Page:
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A senior leader of the New York-based World Jewish Congress who was at the center of a bitter dispute over control of the group's Israel office has resigned from the organization, officials said Monday.
The controversial WJC Secretary-General Stephen E. Herbits officially resigned from the organization late Sunday, a spokesman for newly-elected WJC President Ronald S. Lauder said.
The high-profile resignation came on the day of Lauder's election as the head of the organization.
Lauder had told senior officials of the organization ahead of the vote Sunday that he had received a letter of resignation from Herbits which was to be effective immediately.
Lauder's spokesman said Monday that the exact date that Herbits's resignation will go into effect was uncertain due to the transition period.
Herbits's resignation, which was long sought by Israeli and European officials of the organization, follows months of bitter internal infighting in the organization over control of the Israel office, which has not been resolved.
The dispute stemmed from the appointment of Israeli Ambassador to the European Union Oded Eran to head the Jerusalem office of the World Jewish Congress.
The appointment was seen by members of the Israeli board as an attempt by the organization's New York based secretary-general to bypass the Jerusalem office with a hand-picked appointment who would serve as his personal emissary.
Herbits was originally brought to the organization by Bronfman as part of an attempt to clean up the group following much-publicized allegations of financial mismanagement.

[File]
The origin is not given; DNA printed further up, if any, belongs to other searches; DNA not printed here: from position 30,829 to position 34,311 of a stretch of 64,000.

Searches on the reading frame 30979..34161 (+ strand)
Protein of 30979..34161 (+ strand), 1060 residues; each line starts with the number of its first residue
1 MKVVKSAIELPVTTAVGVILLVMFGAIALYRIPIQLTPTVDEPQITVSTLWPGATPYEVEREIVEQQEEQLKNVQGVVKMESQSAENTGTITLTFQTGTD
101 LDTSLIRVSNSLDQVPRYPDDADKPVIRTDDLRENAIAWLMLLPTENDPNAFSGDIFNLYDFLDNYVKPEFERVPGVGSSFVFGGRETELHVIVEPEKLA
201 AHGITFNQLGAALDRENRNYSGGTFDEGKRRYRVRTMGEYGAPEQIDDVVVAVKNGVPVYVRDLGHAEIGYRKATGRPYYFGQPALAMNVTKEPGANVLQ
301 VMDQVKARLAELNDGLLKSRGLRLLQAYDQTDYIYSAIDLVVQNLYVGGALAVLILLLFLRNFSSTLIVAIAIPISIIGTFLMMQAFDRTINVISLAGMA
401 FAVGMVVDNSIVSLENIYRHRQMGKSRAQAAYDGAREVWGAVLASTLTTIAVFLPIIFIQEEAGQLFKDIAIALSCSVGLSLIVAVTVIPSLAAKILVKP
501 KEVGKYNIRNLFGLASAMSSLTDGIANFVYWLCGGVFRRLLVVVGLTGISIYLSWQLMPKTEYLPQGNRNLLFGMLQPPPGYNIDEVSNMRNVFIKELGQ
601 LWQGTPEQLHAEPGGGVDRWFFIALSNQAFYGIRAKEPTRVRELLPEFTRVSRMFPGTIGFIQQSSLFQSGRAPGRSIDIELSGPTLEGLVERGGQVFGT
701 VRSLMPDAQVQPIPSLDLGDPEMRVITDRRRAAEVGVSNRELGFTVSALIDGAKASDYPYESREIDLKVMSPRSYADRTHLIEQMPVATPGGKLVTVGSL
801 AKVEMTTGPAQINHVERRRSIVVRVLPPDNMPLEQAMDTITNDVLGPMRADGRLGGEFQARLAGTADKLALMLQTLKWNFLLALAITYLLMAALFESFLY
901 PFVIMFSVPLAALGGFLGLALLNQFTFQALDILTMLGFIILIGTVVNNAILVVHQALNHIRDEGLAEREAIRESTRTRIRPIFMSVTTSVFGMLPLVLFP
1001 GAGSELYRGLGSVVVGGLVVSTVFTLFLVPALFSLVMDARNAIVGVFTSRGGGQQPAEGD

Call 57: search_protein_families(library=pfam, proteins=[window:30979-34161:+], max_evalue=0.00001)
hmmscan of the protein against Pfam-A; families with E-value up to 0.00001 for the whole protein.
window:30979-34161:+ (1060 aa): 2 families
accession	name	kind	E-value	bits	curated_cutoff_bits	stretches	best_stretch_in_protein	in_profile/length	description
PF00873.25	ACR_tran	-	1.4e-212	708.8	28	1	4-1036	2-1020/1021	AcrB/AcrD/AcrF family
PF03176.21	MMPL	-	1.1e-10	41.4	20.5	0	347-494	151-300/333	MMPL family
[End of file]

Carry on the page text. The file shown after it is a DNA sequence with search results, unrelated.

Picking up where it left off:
The New York offices of the World Jewish Congress did not respond to a query Monday over the date of Herbits's resignation.
Last month, Herbits was forced to apologize for making an ethnic slur against the Tunisian-born President of the European Jewish Congress, Pierre Besnainou.
The remarks, written in an internal memo, likened Besnainou to an Arab.
"I think this was a good decision on the part of Mr. Lauder, to bring in new people," Besnainou said Monday, saying it was high time to move beyond the "irrational" past organizational feuding.
It was still not immediately clear Monday how the conflict over the Israel office of the organization will be resolved. The Israel branch is effectively operating out of two separate offices since Eran took up his appointment earlier this year.
Meanwhile, it emerged Monday that Lauder, 63, will retain his position as president of the Jewish National Fund and will concomitantly head both organizations.
"A more able person for the position we could not imagine," a JNF statement said, saluting Lauder on his election victory. "Very few people in his financial position have put themselves out into the organized Jewish community the way he has and continues to do."
"I am convinced based on my years of friendship that Lauder will be able to greatly contribute to the Jewish people and the People of Israel," Likud opposition leader Binyamin Netanyahu said.
Netanyahu, a close confidante and ally of the conservative Lauder, had actively lobbied members of the Israeli board to vote for him despite their previous pledges of support for his opponent, South African steel magnate and longtime group official Mendel Kaplan.
The WJC election came two weeks before this month's election for the President of the European Jewish Congress.
Both candidates in the European race on Monday congratulated Lauder on his victory - even though only one of them had supported the cosmetics magnate in the race.
"Supporting Mendel Kaplan did not mean opposing Ron Lauder, but simply making a choice between two talented candidates," Besnainou wrote Monday, noting that the outgoing president of the WJC Edgar M. Bronfman had, as recently as one month ago, called on organization officials to support Kaplan.
"I am sincerely glad that Ron Lauder won, since he is a committed and hardworking leader, devoted to his people," said Moshe Kantor, President of the Russian Jewish Congress. "He is a man who remembers the lessons of the past and faces the future with confidence."
Founded in 1936, the once-powerful WJC represents Jewish communities in nearly 100 countries around the world.